Continuing on my theme of comparing market solutions to state solutions, today I’m going to discuss the Global Positioning System (GPS). For those of you unfamiliar with GPS it’s a network of satellites that provides positional information for navigation purposes. Development started in 1973 by the Department of Defense (DoD) and it became fully operational in 1995. Today anybody who uses a computer navigation system, say their phone or a dedicated GPS receiver, relies on this network.
There are several points to note about GPS. It was originally developed to improve the DoD’s ability to blow up people in foreign countries. Civilians were begrudgingly given access to the network but only through a degraded signal. In 2000 civilians were finally allowed to access a non-degraded GPS signal and that’s when the real innovation began.
The DoD’s exclusive access to the full capabilities of GPS resulted in no notable quality of life improvements for everyday people. Instead the DoD saw GPS as a way of improving its ability to kill people. Even today the state still uses GPS to enhance its own power. The Federal Bureau of Investigations (FBI), for example, uses GPS to perform warrantless surveillance.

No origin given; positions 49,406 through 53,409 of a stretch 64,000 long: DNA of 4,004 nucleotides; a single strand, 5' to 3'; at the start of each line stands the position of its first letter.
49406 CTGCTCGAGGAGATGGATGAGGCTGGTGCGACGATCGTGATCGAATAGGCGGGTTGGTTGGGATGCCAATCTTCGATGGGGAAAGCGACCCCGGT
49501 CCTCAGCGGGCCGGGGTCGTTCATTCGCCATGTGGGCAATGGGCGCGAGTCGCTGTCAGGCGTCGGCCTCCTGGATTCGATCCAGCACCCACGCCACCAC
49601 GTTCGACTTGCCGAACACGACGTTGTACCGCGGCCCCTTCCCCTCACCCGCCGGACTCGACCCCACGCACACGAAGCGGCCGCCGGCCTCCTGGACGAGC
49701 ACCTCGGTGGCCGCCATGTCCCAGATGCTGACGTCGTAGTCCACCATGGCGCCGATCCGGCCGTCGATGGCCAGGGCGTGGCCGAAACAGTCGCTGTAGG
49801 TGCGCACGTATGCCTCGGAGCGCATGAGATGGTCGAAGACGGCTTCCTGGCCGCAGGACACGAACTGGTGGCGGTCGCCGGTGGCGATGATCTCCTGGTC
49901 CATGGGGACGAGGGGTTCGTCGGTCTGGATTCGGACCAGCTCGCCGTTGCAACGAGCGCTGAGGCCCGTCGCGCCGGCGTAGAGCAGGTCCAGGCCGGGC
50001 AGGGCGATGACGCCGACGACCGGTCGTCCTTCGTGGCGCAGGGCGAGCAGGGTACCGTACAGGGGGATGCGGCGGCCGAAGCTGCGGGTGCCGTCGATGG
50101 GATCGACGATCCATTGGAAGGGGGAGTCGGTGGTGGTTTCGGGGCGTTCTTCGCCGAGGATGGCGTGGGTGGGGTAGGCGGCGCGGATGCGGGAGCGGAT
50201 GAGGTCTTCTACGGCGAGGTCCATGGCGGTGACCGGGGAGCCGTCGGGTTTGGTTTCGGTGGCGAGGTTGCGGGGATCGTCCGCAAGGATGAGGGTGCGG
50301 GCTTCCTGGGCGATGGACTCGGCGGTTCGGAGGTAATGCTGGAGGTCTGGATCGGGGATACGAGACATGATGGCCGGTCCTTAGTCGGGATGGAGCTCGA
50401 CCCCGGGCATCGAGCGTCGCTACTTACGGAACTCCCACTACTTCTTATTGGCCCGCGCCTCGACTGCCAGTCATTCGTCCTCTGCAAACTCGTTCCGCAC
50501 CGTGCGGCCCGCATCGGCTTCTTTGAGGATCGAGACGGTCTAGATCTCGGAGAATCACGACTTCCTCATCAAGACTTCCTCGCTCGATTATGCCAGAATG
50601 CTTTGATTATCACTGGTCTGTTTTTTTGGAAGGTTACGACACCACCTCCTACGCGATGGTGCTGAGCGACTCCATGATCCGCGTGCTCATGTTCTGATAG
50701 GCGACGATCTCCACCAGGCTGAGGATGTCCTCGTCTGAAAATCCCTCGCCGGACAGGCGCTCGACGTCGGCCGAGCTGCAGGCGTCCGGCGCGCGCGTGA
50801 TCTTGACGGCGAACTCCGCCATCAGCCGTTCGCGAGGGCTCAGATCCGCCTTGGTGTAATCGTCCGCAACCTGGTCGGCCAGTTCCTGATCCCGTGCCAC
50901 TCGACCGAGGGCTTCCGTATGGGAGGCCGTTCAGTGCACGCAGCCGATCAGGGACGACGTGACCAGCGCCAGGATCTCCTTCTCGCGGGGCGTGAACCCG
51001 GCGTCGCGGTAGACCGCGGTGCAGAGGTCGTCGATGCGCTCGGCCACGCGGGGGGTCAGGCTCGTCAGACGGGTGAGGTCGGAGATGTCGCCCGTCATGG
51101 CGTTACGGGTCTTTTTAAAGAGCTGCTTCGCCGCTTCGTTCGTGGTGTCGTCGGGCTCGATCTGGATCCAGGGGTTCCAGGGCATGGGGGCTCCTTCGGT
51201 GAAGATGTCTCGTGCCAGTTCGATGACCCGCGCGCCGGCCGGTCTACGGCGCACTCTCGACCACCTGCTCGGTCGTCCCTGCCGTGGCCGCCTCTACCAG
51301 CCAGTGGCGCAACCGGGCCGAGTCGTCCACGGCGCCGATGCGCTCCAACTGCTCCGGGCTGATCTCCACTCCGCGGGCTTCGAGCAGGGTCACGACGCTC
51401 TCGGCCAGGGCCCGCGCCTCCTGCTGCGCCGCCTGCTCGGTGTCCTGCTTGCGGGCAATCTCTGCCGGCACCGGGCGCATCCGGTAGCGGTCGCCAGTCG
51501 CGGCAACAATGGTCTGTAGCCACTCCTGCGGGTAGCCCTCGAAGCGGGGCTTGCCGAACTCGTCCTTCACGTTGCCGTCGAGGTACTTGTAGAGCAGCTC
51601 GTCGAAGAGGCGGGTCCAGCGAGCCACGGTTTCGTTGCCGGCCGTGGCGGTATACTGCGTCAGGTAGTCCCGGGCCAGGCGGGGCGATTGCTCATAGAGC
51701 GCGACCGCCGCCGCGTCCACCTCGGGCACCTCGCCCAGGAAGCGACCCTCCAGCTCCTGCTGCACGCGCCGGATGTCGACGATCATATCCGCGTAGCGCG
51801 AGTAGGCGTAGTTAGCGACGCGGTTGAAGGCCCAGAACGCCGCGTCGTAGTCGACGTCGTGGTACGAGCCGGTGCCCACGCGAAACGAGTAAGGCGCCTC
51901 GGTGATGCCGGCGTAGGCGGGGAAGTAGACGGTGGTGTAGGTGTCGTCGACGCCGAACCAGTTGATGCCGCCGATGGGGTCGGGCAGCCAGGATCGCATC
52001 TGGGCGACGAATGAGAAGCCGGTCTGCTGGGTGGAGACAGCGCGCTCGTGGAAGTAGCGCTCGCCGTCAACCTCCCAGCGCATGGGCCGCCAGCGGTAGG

Meanwhile the market has been utilizing GPS to improve the lives of everyday people. In 1991 a GPS receiver weighing less than 3 pounds was finally created. Today GPS receivers are so small that they fit in our phones. Using these miniaturized GPS receivers we are able to navigate with our phones. Google and (to a much lesser extent) Apple’s mapping services give consumers free access to constantly updated maps that enable real-time turn-by-turn navigation when coupled with a GPS signal. Market access to GPS gave rise to Geocaching, a game where players use GPS to locate hidden caches. Task management apps allow users to create reminders that will fire off when they enter their home or place of work. Bicycling apps allow cyclists to keep track of where they road, how fast they were going, and how high the hills the ascended were. Phones and other devices can utilize GPS to report their location so they can be easily recovered if stolen. Thanks to the market you can even use GPS to defend yourself against the state. Apps such as Waze will alert you to reported police presence before you’re close enough to be clocked on a radar gun.
Where the state saw a network of navigational satellites only as a means of improving its ability to kill and spy the market saw it as a means of improving our lives in a vast number of ways. Thanks to the market GPS is so integrated into our daily lives that we take it for granted.